Archer Keaton is a dreamtreader.
He protects the dream world and the waking world from merging together. He keeps the things you dream from coming true and wreaking havoc. He mends tears in the dream fabric--tears Lucid Walkers keep making by breaking in to the dream--from becoming rifts that would take out the entire world.
And he's only fourteen years old.
I was surprised by how drawn in I was to this story. I am not a huge fantasy reader, and I expected to make it a couple chapters in and lose interest.
Dreamtreaders is an incredible allegory of spiritual warfare--with so many wacky and shocking twists along the way. It brings the reality of the importance of our choices to life in a fantastical way.
Archer and his friends aren't perfect. They're human (most of them). And the characters do experience real consequences for their choices--when they make a bad choice, they don't get off scot-free. They face up to what they've done and make it right--which is rare in young adult fiction.
*Light spoilers ahead*
I have mixed feelings about the ending. On one hand, it's a dramatic conclusion that didn't disappoint. But on the other hand . . . WHAT ABOUT ALL THOSE OTHER CHARACTERS? It's an imperfect ending (again, due to choices the characters made). But maybe that was the best ending for it.
Romanov by nadine brandes
Even royal blood can't stop bullets.
Sorry, it was just such a great line I had to steal it.
Anastasia Romanov has been exiled with her entire family. But that's not even it. She's been exiled to a house with only a couple rooms reserved for them. She's been exiled away from any help or rescue. She's been exiled away from the guards she's befriended and into the hands of a bloodthirsty commander.
Did I mention the spell she's smuggling with her?
Romanov is the beautiful, tragic story of a family trying to stay together. It's the story of the daughter left behind and the soldier who tried to kill her. It a story of forgiveness for everyone . . . even the darkest, blackest villain.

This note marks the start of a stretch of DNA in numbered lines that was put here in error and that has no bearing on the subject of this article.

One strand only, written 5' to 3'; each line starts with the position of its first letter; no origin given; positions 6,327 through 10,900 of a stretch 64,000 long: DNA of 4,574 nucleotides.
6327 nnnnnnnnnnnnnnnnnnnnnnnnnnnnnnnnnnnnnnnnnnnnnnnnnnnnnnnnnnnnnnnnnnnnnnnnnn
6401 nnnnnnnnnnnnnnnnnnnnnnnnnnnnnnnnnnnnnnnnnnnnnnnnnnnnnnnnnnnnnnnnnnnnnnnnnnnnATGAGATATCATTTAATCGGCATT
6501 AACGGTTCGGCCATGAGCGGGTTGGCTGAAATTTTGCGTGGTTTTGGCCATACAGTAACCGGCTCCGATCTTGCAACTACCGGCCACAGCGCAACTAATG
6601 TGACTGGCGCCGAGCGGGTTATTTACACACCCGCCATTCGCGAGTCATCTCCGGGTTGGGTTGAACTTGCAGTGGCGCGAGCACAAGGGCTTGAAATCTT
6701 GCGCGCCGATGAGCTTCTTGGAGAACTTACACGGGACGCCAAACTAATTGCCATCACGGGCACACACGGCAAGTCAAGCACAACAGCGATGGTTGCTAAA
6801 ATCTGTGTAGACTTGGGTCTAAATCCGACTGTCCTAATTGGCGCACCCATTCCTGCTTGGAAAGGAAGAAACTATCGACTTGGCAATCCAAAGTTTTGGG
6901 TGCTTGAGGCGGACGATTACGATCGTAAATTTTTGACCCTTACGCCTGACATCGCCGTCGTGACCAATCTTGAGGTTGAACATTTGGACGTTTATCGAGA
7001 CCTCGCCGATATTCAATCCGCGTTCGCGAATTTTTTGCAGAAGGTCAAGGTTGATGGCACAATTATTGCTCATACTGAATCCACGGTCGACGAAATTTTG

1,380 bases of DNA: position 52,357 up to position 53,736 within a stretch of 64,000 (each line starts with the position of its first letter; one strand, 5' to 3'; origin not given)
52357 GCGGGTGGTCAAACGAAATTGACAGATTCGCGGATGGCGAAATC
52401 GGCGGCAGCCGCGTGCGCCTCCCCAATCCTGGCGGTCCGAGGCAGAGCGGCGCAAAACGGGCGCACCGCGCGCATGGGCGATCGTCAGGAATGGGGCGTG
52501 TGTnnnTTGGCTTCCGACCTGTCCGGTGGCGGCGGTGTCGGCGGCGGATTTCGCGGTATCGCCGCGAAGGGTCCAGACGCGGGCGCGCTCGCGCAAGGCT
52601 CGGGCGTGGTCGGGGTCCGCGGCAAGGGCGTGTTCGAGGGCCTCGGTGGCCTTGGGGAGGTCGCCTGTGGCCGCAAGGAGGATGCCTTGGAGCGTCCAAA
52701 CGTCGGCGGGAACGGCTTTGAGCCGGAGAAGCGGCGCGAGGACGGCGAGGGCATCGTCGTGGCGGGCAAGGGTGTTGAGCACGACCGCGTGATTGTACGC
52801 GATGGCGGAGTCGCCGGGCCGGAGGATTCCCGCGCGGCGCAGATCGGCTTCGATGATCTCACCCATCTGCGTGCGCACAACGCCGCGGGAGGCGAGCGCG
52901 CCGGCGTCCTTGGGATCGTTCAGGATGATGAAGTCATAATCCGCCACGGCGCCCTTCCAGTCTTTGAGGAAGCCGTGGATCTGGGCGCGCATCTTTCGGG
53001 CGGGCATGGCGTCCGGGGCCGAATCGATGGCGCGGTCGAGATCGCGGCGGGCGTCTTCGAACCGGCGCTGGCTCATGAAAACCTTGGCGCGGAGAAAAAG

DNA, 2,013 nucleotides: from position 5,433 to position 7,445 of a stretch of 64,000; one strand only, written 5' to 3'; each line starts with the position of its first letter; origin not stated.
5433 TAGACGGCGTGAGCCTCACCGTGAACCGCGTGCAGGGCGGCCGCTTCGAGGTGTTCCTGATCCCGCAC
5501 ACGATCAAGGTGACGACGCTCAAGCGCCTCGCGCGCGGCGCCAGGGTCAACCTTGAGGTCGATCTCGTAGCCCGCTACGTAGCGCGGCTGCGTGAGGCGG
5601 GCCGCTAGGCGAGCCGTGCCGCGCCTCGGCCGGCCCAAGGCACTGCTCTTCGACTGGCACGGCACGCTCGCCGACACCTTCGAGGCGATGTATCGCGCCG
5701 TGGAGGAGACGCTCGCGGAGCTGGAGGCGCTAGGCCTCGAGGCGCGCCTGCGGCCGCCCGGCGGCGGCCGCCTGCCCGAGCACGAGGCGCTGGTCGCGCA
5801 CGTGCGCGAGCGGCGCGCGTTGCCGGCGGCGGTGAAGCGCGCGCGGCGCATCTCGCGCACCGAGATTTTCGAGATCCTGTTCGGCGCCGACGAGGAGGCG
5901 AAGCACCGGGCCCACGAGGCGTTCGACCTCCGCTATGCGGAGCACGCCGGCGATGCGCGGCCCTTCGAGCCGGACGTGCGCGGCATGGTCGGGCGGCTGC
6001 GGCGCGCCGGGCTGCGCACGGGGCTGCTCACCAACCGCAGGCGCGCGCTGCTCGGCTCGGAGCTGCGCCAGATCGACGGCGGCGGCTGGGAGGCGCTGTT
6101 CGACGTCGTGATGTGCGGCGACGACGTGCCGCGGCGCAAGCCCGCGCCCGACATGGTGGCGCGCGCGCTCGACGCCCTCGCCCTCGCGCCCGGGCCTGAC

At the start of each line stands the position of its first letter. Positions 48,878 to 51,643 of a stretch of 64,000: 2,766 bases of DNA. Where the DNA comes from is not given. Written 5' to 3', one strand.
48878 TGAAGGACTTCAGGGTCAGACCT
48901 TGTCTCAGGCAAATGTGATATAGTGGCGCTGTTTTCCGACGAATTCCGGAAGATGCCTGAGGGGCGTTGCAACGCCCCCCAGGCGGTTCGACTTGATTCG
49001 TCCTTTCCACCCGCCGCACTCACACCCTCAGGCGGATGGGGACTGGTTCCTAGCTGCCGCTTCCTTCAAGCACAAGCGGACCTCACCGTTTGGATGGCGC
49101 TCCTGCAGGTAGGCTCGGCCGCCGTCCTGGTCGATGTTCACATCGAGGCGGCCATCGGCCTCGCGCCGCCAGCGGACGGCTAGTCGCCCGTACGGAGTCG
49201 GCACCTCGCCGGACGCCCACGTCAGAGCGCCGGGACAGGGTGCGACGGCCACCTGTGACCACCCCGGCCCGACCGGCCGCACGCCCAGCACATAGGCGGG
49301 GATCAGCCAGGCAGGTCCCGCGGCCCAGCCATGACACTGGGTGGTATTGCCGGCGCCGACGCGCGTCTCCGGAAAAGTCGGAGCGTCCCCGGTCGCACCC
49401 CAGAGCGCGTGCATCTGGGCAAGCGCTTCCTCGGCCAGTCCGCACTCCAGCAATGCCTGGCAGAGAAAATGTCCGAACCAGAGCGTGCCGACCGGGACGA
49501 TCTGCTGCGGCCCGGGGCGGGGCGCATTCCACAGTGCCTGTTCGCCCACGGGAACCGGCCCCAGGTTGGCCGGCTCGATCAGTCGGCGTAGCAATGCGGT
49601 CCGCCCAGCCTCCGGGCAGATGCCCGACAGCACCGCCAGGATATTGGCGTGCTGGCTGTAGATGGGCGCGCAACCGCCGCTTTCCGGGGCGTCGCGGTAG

The characters explode from the pages. Anastasia is a brilliant protagonist that draws us into her struggles and makes us smile with her pranks. Zash draws us in in his own way, too as he tries to escape his tortured past and the mistakes he's made. And Alexei--enough said. Best brother I've read in a book. Despite the fact that he is the weakest, that he hurts the most due to a genetic condition, he gives strength to Anastasia and Zash both.
Allow me a brief moment to compare Romanov to Fawkes, if you don't mind. That's the only thing I can come up with that is even remotely a complaint. In Fawkes (Nadine's other historical fantasy), the magic and the history blend together seamlessly, brilliantly. In Romanov, the magic and the history feel like two pieces to the a puzzle--forming the same picture, clicking together, but not blending together.
As I have mentioned before, one of the things I love about Nadine Brandes' writing is her view on mercy. The protagonists even hand second chances to the villain who killed Anastasia's family. As to how that goes . . . well, I won't ruin it for you.
Romanov is a book with many layers, not unlike Anastasia's spell doll. I, for one, will be re-reading it over and over to get to all those amazing layers.
Fawkes by Nadine brandes
Thomas Fawkes isn't ready to turn to stone.
Don't look at me. It's his own words. The Stone Plague has infected his eye and it's slowly working its way out.
Not to worry. He has only to pass his Color Test this evening--with the help of the mask his father promised to make him, just as every father in England does for his son. Once it's discovered he can command Grey (and please, please, please let it be Grey), he'll just command that plague to leave, and all will be right again.
Maybe then his father will care about him.
Except Father--Guy Fawkes himself--doesn't show up. Not a problem. Thomas will just track him down himself, get his mask, and get back on track. And maybe he'll set a few other things straight, too--like why his father hasn't even given him a letter all these years.
But when Thomas arrives in London, he finds he's a piece in something far bigger than he could have imagined--a plot to end the war between the Igniters and the Keepers. A plot to land a Keeper back on the throne where they belong.
But they wouldn't want to just do it in some easy way--a sniper from a distance, maybe poison, no.
They're going to blow up Parliament.
At last, at last! The day has arrived that I tell you about one of my new favorite books, Fawkes by Nadine Brandes!
First off. Thomas. A young man who just wants his father's approval, who so desperately wants to pass his Color Test and heal his eye, now trying to find confidence on his own on the London streets. Even in the worst of situations, his inner spunk never misses a beat. Easily the best character arc I've read this year. I liked him right away.